Business The IMF and Moody’s make the UK’s tax cut ugly for being...

The IMF and Moody’s make the UK’s tax cut ugly for being inflationary and increasing inequality

Archive – FILED – 24 June 2016, United Kingdom, London: The British Union Jack, flies in front of the Big Ben, the clock face of the Elizabeth Tower. The refurbishment of London’s Big Ben tower and clock will be finished next year, the British parliament – Michael Kappeler/dpa – File

The International Monetary Fund (IMF) and the credit rating agency Moody’s have criticized the fiscal program announced last week by the United Kingdom, which includes a large tax cut, because they consider that it is inflationary and that it will increase inequality.

The British Executive announced on Thursday a reduction in taxes on income, dividends and social contributions, among other stimulus programs, such as the cap on energy prices. It also decided to reverse a planned rise in corporate income tax and completely eliminate the highest bracket in income tax, the one paid by higher-income individuals, in addition to removing the cap on bonuses for senior managers.

“We are closely monitoring recent economic events in the UK and are in contact with the authorities,” the IMF said in a statement.

“Given the elevated inflationary pressures in many countries, including the UK, we do not recommend large, untargeted fiscal packages at this time, as it is important that fiscal policy does not work in the opposite direction of monetary policy. In addition, the nature of the UK measures will likely increase inequality,” the Washington-based multilateral body has criticized.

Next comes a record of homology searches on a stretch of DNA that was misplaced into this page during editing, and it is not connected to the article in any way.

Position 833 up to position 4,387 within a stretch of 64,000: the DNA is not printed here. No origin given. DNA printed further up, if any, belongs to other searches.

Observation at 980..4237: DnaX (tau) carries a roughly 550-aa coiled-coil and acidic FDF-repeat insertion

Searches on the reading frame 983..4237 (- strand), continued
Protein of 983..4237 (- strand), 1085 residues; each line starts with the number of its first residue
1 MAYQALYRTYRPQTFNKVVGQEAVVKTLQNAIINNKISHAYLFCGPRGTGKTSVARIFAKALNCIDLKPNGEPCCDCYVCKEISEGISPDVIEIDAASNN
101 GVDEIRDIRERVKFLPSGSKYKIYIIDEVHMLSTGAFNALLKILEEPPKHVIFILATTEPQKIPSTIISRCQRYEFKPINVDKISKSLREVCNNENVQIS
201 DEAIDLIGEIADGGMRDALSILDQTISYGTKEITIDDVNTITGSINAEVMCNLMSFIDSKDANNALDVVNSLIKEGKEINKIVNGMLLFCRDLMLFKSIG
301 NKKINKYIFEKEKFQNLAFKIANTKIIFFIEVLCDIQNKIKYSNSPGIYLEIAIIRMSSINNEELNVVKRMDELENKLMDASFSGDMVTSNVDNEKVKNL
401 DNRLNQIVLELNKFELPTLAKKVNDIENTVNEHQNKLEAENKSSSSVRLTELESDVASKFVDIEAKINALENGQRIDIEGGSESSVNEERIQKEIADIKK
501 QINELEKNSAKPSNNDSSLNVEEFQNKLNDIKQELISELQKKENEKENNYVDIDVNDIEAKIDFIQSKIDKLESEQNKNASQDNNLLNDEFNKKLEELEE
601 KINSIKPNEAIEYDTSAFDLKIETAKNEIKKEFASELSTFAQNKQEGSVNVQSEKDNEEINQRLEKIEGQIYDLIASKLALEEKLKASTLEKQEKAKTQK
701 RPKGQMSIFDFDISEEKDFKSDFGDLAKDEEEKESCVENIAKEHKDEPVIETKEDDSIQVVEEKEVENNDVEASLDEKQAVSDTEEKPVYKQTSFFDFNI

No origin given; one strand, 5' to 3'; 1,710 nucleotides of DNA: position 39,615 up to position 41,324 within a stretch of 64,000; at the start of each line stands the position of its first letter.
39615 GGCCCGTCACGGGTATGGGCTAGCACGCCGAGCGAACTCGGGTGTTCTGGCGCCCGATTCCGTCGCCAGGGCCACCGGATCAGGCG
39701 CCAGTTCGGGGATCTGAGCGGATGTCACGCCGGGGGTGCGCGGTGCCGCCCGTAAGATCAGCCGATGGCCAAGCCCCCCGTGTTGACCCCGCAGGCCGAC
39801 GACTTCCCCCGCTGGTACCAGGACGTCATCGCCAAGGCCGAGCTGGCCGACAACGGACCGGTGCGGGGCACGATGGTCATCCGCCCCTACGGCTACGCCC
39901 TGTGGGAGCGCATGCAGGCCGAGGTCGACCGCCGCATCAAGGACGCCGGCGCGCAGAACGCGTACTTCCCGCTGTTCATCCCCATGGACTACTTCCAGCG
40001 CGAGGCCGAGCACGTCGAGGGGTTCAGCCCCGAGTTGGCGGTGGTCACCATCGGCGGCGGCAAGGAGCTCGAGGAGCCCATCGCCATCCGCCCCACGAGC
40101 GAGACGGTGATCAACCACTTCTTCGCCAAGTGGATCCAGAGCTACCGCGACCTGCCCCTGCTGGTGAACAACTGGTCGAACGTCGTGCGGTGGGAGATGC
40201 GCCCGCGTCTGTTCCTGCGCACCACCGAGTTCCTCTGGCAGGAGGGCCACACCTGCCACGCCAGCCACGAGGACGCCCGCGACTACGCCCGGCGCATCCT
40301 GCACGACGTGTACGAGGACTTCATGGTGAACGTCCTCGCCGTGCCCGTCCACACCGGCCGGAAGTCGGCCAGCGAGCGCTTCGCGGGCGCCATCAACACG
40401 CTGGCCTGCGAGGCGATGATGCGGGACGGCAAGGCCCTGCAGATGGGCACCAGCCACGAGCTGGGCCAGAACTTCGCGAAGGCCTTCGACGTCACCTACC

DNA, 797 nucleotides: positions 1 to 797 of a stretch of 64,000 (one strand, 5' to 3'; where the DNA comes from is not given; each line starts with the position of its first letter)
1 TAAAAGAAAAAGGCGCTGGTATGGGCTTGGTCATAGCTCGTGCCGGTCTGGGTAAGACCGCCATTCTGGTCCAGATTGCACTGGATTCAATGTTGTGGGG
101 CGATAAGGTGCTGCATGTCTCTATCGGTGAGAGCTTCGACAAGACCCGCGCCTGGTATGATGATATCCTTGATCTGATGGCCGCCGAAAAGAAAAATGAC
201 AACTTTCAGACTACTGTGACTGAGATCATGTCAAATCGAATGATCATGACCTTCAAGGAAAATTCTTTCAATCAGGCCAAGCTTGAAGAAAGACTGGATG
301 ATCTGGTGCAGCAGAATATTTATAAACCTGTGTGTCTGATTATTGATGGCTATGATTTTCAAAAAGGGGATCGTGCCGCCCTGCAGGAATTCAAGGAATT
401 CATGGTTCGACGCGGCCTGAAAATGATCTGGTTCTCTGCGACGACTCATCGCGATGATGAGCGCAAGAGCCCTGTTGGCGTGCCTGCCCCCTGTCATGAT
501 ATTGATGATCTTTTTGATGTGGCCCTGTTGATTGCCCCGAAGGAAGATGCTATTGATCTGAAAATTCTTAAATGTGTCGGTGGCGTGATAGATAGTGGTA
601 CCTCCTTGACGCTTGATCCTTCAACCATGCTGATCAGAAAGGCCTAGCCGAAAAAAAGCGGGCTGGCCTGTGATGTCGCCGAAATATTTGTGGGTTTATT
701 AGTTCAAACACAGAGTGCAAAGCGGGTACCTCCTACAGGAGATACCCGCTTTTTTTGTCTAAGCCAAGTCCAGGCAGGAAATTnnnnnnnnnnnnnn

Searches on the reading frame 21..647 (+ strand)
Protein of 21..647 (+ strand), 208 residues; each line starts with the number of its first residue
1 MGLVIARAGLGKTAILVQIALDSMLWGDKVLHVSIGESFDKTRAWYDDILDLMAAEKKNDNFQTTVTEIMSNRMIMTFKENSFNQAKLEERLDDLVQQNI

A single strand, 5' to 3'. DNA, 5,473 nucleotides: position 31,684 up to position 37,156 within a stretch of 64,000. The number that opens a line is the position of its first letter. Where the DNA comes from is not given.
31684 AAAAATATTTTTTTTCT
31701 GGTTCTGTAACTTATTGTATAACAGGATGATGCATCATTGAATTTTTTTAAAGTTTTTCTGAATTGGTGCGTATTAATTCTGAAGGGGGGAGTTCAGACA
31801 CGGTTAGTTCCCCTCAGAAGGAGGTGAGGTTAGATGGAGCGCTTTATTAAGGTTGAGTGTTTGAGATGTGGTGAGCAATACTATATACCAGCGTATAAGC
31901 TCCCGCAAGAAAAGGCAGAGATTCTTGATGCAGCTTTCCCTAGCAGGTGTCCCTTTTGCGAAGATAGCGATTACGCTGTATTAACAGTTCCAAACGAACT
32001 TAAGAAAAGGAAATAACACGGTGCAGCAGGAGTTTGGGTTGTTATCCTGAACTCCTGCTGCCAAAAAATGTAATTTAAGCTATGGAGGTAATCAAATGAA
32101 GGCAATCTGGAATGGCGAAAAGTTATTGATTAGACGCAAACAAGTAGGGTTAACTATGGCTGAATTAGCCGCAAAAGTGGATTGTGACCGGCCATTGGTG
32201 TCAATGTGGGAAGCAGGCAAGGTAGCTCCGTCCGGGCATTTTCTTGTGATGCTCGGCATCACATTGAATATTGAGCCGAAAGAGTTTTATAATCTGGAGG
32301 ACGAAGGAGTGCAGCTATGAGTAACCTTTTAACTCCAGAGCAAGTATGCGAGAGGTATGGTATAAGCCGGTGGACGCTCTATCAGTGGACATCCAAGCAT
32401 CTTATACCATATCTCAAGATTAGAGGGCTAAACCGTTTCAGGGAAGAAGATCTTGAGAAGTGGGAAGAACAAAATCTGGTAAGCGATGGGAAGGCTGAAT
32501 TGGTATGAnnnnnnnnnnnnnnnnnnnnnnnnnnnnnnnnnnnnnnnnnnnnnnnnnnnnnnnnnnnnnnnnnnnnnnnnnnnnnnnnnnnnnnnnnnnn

Likewise, he has urged the British Executive to take advantage of the presentation of the annual budget on November 23 to “re-evaluate” tax measures, especially those that benefit higher-income individuals.

On the other hand, Moody’s believes that the tax cuts “will lead to larger structural deficits amid rising borrowing costs, lower growth prospects and severe public spending pressures from the pandemic and a decade of austerity.”

In any case, the risk rating agency considers that the cap on energy prices will reduce inflationary pressures in the short term. Moody’s estimates that the increase that would have occurred in October would have added up to two percentage points to the inflation rate, which was around 10% in August.

Increased needs and declining tax revenues have led Moody’s to expect the UK budget deficit to exceed 6% of gross domestic product (GDP) over the next two years. Public debt will stand at 104% by 2026, from the current 100%.

However, the agency has indicated that there are upward risks for the debt, since the State faces spending pressures both due to high inflation rates and due to the needs of areas such as health, education or transportation, which are still dealing with pressures. related to the pandemic “and the legacy of a decade of austerity”.

Source: Europa Press

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